The landing light was mounted on an aluminum
foil-covered bracket set into the wing’s LE.
The rivet template and the applicator tool used to make glue dots.
The interior floor with cargo box and seats. The fuel tank and radio
system are hidden inside of the simulated cargo.
A molded-resin instrument panel was an
option for the kit. It was detailed by gluing on
instruments, painting knobs and switches, and
adding colored pins for the engine control levers.
The battery hatch is used to access two of the
clear plastic sheeting, and the mounting
ring was made from 0.01-inch aluminum
sheet held in place by #0 screws.
The front seats used several
techniques. The seat frame was vacuum-formed using 0.04 sheet styrene. This
was my first attempt at vacuum forming.
It was not as difficult as I expected. I
built a small forming box and connected
it to my shop vacuum. The tricky part
was waiting long enough for the styrene
to soften in the oven.
The seat cushions are carved from
balsa blocks. The pedestal is a block of
balsa sheeted with aluminum glued to
the balsa. The seat belts are a piece of
shoelace. The working seat belt buckles
were fabricated from aluminum sheet.
The control column is fabricated in
I chose to install cockpit detail,
which meant moving the fuel tank
to the center of the fuselage. I then
decided to hide the fuel tank and radio
system inside of the simulated cargo.
While building the cargo, I discovered
that I could run 1/64-inch and 1/32-inch
plywood sheets through my inkjet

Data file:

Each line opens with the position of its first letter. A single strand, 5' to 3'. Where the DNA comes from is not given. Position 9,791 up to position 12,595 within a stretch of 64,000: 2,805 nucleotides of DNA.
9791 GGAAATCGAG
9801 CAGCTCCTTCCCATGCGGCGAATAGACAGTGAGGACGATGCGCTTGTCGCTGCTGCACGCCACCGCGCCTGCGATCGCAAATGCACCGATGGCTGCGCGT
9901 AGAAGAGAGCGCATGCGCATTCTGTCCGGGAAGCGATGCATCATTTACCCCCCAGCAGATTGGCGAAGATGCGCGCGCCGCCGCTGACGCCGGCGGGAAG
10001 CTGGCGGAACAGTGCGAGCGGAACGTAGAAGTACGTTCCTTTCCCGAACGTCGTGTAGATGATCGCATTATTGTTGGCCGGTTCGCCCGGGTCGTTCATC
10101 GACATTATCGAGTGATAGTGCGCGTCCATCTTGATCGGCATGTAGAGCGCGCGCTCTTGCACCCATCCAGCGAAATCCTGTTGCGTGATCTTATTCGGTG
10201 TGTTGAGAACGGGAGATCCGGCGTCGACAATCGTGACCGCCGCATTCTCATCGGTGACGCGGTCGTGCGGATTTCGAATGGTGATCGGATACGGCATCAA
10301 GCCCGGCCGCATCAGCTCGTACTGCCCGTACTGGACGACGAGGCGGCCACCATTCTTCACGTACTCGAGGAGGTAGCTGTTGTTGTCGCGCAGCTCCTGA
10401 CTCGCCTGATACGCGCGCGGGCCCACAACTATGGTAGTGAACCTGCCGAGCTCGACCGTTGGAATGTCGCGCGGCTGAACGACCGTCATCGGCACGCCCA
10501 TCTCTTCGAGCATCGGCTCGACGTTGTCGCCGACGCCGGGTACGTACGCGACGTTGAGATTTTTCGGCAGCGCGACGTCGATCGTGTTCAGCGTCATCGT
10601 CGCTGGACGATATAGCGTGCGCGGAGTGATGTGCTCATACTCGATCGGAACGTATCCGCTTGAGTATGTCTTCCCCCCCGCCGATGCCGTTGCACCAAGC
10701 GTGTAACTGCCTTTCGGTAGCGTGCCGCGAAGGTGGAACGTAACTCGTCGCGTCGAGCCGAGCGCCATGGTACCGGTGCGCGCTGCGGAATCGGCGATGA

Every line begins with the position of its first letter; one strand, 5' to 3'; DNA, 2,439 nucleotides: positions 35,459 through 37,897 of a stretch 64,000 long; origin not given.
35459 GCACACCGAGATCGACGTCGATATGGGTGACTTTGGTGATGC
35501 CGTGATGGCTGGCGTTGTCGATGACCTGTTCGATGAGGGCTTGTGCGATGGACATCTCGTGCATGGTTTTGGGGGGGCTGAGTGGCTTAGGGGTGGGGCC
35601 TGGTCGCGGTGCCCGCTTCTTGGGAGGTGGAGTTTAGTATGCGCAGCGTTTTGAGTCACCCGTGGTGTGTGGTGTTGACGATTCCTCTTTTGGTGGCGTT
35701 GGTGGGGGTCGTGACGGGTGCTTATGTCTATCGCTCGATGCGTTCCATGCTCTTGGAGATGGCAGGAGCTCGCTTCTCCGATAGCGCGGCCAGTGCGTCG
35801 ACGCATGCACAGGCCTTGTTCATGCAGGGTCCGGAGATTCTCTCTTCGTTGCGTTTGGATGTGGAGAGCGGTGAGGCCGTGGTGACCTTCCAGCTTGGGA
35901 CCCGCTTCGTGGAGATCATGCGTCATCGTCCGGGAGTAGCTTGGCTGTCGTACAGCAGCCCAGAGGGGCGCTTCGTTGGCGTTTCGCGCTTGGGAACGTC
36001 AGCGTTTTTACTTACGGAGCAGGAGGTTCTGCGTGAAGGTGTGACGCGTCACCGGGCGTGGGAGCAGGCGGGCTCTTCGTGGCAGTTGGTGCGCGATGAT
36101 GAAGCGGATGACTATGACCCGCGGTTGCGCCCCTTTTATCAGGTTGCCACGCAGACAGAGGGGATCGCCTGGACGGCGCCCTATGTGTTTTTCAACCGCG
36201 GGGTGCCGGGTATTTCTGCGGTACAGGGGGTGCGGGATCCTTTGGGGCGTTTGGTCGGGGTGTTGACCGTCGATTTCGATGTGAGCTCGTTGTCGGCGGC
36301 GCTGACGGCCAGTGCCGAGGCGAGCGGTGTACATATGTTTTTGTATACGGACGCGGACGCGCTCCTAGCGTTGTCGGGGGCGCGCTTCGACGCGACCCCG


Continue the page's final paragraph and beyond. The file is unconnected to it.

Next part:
printer and make stencils on the cargo.
Having gone that far, I figured that
I had to put some sort of lining on
the inside of the cabin, so I sheeted
the inside of the cabin with 1/64-inch
plywood. I did this before sheeting
the exterior of the fuselage and before
installing the firewall. To fit it in smoothly,
I had to do some trimming on a couple of
the bulkheads. This step also meant that I
had to install some of the wiring early.
A molded resin instrument panel was
an option for the kit. It was detailed
by gluing on instruments, painting
knobs and switches, and adding colored
pins for the engine-control levers. The
bottom of the cockpit area was covered
in 0.01 aluminum sheet to simulate the
unpainted cockpit floor. The engine fuel
lines were run under the raised center
section of the cockpit floor.
Fuselage Porthole Window
The location for the porthole window
was not shown on the plans, so careful
measurements from the three-view
drawing and photographs were required
to locate them. A sheet of 1/16-inch
plywood was laid on the fuselage with a
cutout for the window, and then raised
to allow for the sheeting thickness on
the rest of the fuselage.
The glazing fit on the inner side of
the plywood after painting. An internal
frame holds the glazing in place. The frame
was initially fabricated from wood and
plastic, and then molded and cast in resin.
The battery hatch is used to access
two of the servos. The hatch is held in
place by two magnets. The hinges are
51 Model Aviation APRIL 2017 www.ModelAviation.com